Thursday, September 29, 2011

Summary 2011 WY 138

Summary of Decision September 29, 2011

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Summaries are prepared by Law Librarians and are not official statements of the Wyoming Supreme Court

Case Name:  Stastny v. State of Wyo.

Citation:  2011 WY 138

Docket Number: S-10-0206

Appeal from the District Court of County, Honorable , Judge

Representing Appellant (Defendant):  Gregory J. Blenkinsop, Senior Assistant Public Defender; Elisabeth M. W. Trefonas, Assistant Public Defender.  Argument by Ms. Trefonas.

Representing Appellee (Plaintiff): Gregory A. Phillips, Wyoming Attorney General; Terry L. Armitage, Deputy Attorney General; D. Michael Pauling, Senior Assistant Attorney General; Leda M. Pojman, Senior Assistant Attorney General.  Argument by Ms. Pojman

 Date of Decision: September 29, 2011

Facts:  The appellant was convicted of one count of sexual abuse of a minor and one count of attempted sexual abuse of a minor. As to details of the encounter, when allegations of the appellant’s alleged misconduct with the 12-year old victim were made known, the appellant was forcefully ejected from the house and beaten by several men who were present.  Police officers responded to reports of the beating, and the appellant spoke briefly with them before he was taken to the hospital.

The officers continued to investigate the matter and at some point during that same day, they obtained a search warrant for the purpose of obtaining a “sexual assault kit” body search of the appellant.  They picked up the appellant later that evening and took him to the local hospital for that purpose, where the requisite evidence was collected by a nurse. 

A couple days later, the appellant was formally interviewed by the police just before going to a bond hearing.  During that interview, he told the police essentially the same version of events to which he would testify at trial, namely that he had been drinking heavily and had passed out in the victim’s room, and that he twice briefly became conscious, noticing someone, the victim, seemingly sexually assaulting him.

The appellant filed a pretrial motion seeking disclosure by the State of any evidence it intended to introduce under W.R.E. 404(b) or under W.R.E. 609.  The State’s response indicated the State’s intent to introduce evidence that the appellant had a prior conviction in Iowa for “lascivious acts with a child.”  The district court heard the motion during a pretrial conference but never ruled upon the matter, and it does not appear from the record that the appellant ever sought such a ruling.  The State rested its case with no mention of the prior conviction.  During direct examination by his own counsel, the conviction was raised. The State also mentioned the conviction on cross-examination.  The Iowa conviction was not again mentioned in the record until a discussion was had in chambers after a conference concerning jury instructions.  Defense counsel did not use the opportunity to place on the record any objection to admission of evidence of the prior conviction, and did not ask for an instruction limiting its use to its intended purposes under W.R.E. 609.  The State did not mention the prior conviction in its initial closing argument, nor in its rebuttal closing.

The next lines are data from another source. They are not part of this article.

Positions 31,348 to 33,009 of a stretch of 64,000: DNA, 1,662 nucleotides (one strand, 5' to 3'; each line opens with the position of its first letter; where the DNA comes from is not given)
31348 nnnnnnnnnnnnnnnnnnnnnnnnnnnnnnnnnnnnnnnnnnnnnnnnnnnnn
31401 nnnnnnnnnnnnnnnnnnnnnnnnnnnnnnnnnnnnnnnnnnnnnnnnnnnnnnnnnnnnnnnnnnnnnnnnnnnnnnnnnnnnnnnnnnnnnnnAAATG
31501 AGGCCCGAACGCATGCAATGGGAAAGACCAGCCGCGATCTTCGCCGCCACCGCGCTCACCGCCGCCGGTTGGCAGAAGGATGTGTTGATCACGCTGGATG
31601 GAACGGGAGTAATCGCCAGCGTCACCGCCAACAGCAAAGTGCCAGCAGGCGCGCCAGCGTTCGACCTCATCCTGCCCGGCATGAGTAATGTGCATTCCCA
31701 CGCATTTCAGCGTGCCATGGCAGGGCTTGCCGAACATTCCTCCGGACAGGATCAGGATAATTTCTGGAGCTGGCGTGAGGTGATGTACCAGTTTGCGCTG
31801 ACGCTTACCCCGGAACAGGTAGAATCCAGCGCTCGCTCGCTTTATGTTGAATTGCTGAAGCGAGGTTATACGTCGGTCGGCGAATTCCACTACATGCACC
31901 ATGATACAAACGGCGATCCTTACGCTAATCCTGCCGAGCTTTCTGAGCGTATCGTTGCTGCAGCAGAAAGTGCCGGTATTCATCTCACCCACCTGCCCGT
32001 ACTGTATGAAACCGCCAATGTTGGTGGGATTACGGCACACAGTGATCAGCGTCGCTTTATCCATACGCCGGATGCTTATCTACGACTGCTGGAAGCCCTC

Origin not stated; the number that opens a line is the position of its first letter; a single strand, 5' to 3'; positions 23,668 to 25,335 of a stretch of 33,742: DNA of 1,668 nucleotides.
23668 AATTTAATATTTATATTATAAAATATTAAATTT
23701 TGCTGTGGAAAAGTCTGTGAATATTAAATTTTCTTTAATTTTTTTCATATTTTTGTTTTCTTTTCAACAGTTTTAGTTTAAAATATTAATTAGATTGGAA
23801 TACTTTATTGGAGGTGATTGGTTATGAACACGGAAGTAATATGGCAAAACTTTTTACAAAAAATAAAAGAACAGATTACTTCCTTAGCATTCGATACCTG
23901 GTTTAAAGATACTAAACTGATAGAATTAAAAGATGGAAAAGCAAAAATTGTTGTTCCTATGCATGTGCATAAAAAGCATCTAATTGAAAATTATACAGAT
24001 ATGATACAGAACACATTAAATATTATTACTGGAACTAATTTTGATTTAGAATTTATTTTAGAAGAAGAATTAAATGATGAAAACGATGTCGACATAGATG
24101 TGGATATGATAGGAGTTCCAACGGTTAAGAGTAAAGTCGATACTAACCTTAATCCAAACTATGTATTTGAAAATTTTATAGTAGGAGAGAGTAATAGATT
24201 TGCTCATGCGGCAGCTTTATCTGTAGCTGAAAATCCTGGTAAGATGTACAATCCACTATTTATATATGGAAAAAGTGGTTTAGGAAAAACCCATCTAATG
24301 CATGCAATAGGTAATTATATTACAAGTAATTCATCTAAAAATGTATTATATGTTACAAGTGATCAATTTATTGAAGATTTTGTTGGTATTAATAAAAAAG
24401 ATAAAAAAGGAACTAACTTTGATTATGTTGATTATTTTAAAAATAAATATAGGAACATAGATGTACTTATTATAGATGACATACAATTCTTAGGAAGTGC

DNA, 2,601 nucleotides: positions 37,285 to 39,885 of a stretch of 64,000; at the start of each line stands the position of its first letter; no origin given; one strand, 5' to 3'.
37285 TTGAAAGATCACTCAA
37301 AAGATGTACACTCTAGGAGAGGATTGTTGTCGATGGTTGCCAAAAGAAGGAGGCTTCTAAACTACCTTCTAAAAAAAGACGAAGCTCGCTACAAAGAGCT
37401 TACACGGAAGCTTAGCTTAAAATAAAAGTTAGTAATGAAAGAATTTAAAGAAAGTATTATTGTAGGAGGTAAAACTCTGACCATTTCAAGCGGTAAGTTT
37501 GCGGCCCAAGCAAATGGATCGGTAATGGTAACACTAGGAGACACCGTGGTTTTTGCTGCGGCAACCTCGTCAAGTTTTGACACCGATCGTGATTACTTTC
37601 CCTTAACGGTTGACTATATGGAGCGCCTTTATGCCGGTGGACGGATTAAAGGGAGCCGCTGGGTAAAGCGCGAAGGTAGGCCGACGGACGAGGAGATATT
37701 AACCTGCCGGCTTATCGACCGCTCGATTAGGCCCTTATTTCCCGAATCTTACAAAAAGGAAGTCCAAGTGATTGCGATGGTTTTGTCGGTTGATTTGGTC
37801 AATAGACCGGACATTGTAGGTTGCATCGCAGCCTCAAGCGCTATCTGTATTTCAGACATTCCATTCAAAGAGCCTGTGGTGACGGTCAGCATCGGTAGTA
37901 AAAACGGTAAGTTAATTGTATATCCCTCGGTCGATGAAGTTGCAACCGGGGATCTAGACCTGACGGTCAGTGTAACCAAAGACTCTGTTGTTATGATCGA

Also at trial, the State proved that DNA consistent with that of the appellant was found on the boy.  At trial, Appellant testified to the same version of events that he had told police. The prosecutor, during his closing statement, referenced the appellant’s self-serving explanation for the DNA results.

The appellant challenged the district court’s admission of evidence of a prior conviction, and he accused the prosecutor of committing misconduct during closing argument by alleging that Appellant fabricated his version of the events only after he learned of the DNA results.  Finally, Appellant relied upon the cumulative error doctrine. 

Issues:  1) Whether the doctrine of invited error bared the appellant from raising in this appeal issues concerning the admission of evidence of his prior conviction. 2) Whether plain error occurred as a result of prosecutorial misconduct during closing argument. 3) Whether  the doctrine of cumulative error required reversal of the appellant’s convictions.

Holdings:  The Court found no error and affirmed.  As to the first issue, the Court found that whether or not it was error for the evidence to be admitted, its admission was not just invited by defense counsel, it was accomplished by defense counsel.

As to the issue of prosecutorial misconduct, the Court found that the questioned statement by the prosecutor was not such a clear violation of a rule of law that the second element of plain error analysis was met.  The Court observed that the evidence was not just that the appellant had learned of the results of the “sexual assault kit” but the evidence also was that the appellant was aware from the start that the “sexual assault kit” was obtained for testing.  In other words, his need to explain away any results from those tests arose when the samples were collected, not just when the test results were reported.  Beyond that, and in the contest of the entire trial, the Court could not say that the appellant was unfairly prejudiced by the language at issue.

Finally, the Court concluded that there being no error, there was no cumulative error. 

Because the admission of evidence of the appellant’s prior felony conviction, if error at all, was invited error, and prosecutorial misconduct did not occur during closing argument, the Court affirmed.

J. VOIGT delivered the opinion for the court.

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